Ectopic Uterer in Dogs

Ectopic ureter in dogs is a congenital abnormality which develops while in utero. Although the condition is not particularly life threatening, ectopic ureters can lead to an array of health concerns. Because there are treatment options available, it is important for dog owners to be aware of the signs of ectopic ureter in dogs so that the proper treatment or correction can be sought.

Overview of Ectopic Ureter

The kidneys have the unique function of metabolizing, processing, and converting residual waste into urine. In dogs, each kidney has a ureter which carries urine to the bladder where it can be excreted through urination. When a dog has an ectopic ureter, this excretory process is interrupted in that the ureter carries urine directly to the urethra, vagina or uterus, completely bypassing the bladder. The direct result of this is continuous dribbling and urinary incontinence as the urethra is designed to pass urine, not hold it. Because an ectopic ureter redirects the flow or urine, dogs with this congenital condition are often more prone to developing urinary tract infections and kidney infections. However, the most obvious result is typically life-long urinary incontinence.

Predisposition in Dogs

Ectopic ureter in dogs can affect any breed of dog, but it appears to be substantially more common in Siberian huskies, Labrador retrievers, Golden retrievers, and Miniature poodles. In addition, ectopic ureter in female dogs is diagnosed almost 20 times more than in male dogs.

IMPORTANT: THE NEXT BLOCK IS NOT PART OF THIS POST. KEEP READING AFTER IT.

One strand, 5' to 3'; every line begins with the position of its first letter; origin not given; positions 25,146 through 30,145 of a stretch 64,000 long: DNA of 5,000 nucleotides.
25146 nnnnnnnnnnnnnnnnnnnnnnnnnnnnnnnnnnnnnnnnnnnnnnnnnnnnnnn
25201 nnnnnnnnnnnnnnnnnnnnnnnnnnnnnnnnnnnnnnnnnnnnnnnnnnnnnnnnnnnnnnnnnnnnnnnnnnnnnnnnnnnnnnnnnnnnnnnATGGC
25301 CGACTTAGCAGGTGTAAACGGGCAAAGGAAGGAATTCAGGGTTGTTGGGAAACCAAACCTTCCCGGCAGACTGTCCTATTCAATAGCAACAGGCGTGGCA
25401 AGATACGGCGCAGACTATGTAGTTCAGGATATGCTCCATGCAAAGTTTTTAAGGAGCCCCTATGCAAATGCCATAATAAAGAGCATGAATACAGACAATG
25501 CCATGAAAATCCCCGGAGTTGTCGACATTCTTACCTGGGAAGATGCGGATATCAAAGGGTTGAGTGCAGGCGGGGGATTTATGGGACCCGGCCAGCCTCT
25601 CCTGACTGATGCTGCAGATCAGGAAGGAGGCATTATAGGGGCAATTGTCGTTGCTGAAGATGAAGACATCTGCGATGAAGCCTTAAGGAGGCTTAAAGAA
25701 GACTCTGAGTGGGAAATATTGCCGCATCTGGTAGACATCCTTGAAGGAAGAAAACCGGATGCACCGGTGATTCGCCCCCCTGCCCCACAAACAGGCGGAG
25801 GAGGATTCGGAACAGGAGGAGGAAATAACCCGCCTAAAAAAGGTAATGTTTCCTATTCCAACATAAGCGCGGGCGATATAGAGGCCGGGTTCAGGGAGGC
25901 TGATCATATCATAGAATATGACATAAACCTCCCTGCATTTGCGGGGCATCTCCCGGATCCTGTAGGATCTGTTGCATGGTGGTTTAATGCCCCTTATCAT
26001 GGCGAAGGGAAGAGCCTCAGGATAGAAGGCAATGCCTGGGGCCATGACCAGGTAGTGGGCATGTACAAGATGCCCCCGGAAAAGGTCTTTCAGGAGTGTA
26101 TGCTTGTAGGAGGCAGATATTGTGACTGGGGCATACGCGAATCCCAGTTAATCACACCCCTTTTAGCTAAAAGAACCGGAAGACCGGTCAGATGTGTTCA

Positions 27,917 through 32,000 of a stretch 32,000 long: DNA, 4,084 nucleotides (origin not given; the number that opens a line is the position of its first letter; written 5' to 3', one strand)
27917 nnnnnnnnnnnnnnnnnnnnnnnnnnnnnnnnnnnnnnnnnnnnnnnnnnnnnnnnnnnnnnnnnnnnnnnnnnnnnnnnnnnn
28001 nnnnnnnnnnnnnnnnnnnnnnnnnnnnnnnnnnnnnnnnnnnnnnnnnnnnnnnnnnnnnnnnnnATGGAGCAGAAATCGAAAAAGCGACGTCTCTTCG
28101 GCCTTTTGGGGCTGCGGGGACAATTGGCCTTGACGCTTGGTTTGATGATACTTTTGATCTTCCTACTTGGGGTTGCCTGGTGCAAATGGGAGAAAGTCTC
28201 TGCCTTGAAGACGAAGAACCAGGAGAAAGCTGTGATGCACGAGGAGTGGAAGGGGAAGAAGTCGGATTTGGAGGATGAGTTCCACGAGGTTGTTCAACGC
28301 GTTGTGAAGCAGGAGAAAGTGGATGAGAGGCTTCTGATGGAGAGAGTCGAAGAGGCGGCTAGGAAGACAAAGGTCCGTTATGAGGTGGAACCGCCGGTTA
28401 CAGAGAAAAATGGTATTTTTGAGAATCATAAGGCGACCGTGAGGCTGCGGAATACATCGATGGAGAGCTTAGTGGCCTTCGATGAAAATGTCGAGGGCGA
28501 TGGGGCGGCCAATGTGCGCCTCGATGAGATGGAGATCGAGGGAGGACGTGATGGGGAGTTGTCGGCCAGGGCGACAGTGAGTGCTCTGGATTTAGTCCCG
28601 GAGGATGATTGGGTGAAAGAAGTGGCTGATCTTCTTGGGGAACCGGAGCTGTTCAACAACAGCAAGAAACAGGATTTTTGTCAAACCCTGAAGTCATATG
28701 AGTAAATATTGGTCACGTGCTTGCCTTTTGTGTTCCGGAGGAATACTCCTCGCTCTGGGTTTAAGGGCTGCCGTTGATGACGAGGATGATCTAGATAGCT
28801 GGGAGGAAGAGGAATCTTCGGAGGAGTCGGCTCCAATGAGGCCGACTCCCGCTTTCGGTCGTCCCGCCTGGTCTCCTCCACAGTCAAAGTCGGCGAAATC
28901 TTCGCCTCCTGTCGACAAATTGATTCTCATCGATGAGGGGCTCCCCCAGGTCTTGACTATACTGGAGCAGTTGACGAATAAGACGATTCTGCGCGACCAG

Symptoms of Ectopic Ureter

It is exceedingly important that dog owners consider the possibility of an ectopic ureter, especially if housebreaking becomes difficult. While it may initially seem that the dog has a compliance issue, it is important to remember that there could be an underlying medical issue causing problems with the housebreaking experience.

Any of the following symptoms could be indicative of ectopic ureter in dogs:

  • Continuous leakage of urine
  • Blood in the urine (indication of bladder infection)
  • Excessive frequency of urination
  • Inability to signal the need to urinate

Diagnosis and Treatment of Ectopic Uterer

The first step to diagnosing an ectopic ureter in dogs is to obtain a complete blood and chemistry profile to ensure that there is no dysfunction of the kidneys themselves. The next step would be to collect a urine sample and send it for culture. This will determine if there is any bacteria present in the urine that could be causing a frequent need to urinate. The most conclusive diagnostic test, however, is an abdominal ultrasound, which will radiographically provide evidence of the ectopic ureter.

The only way to effectively treat the ectopic ureter is to have it surgically corrected. During surgery, the dog’s ureter is dissected out of the urethra and sutured in place to the bladder. However, only 75% of surgeries for ectopic ureters are able to effectively create urinary continence. Oftentimes medications are dually given to increase the muscle strength of the ureter and reduce the likelihood of incontinence.